Purpose: Genetic ancestry influences evolutionary pathways of cancers. However, whether ancestry influences cancer-induced field defects is unknown. The goal of this study was to utilize ancestry-mapped true normal breast tissues as controls to identify cancer-induced field defects in normal tissue adjacent to breast tumors (NATs) in women of African American (AA) and European (EA) ancestry. Experimental Design: A tissue microarray comprising breast tissues of ancestry-mapped 100 age-matched healthy women from the Komen Tissue Bank (KTB) at Indiana University (Indianapolis, IN) and tumor-NAT pairs from 100 women (300 samples total) was analyzed for the levels of ZEB1, an oncogenic transcription factor that is central to cell fate, mature luminal cell–enriched estrogen receptor alpha (ERa), GATA3, FOXA1, and for immune cell composition. Results: ZEB1þ cells, which were localized surrounding the ductal structures of the normal breast, were enriched in the KTB-normal of AA compared with KTB-normal of EA women. In contrast, in EA women, both NATs and tumors compared with KTB-normal contained higher levels of ZEB1þ cells. FOXA1 levels were lower in NATs compared with KTB-normal in AA but not in EA women. We also noted variations in the levels of GATA3, CD8þ T cells, PD1þ immune cells, and PDL1þ cell but not CD68þ macrophages in NATs of AA and EA women. ERa levels did not change in any of our analyses, pointing to the specificity of ancestry-dependent variations. Conclusions: Genetic ancestry–mapped tissues from healthy individuals are required for proper assessment and development of cancer-induced field defects as early cancer detection markers. This finding is significant in light of recent discoveries of influence of genetic ancestry on both normal biology and tumor evolution.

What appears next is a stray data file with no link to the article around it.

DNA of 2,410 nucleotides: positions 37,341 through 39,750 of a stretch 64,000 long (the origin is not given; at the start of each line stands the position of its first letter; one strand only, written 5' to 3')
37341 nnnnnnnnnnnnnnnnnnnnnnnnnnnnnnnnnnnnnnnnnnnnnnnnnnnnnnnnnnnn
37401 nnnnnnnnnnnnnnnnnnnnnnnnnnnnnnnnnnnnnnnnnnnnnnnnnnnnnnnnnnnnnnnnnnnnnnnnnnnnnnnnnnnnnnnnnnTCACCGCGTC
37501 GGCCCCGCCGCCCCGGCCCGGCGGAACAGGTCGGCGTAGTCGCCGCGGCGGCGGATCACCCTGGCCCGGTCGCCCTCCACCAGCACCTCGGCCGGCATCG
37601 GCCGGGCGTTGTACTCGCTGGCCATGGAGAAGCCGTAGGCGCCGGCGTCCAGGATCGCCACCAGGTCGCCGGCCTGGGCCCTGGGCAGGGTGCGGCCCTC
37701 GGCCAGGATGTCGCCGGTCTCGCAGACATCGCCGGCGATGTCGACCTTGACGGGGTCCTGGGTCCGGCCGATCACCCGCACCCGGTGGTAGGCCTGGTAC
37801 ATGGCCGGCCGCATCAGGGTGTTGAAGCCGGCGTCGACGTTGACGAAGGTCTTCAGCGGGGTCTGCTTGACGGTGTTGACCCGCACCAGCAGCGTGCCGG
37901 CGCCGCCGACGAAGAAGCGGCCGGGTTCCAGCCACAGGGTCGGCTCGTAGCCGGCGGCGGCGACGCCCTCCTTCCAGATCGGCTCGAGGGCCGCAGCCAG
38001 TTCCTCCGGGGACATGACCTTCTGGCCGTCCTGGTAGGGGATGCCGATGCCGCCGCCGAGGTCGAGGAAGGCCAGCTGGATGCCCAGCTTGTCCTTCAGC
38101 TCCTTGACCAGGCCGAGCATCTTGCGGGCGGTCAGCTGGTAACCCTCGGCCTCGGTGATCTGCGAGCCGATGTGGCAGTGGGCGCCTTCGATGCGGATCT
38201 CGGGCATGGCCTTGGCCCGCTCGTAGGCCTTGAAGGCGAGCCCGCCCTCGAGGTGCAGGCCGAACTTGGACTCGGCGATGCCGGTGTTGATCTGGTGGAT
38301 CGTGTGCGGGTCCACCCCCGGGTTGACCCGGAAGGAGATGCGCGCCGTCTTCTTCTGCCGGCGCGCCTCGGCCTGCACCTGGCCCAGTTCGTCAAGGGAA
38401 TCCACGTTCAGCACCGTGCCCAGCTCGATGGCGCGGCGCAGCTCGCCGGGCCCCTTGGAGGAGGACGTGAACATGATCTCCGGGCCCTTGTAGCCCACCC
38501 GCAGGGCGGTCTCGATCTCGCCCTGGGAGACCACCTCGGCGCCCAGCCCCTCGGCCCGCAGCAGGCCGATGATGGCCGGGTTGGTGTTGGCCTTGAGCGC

ASJC Scopus subject areas
- Cancer Research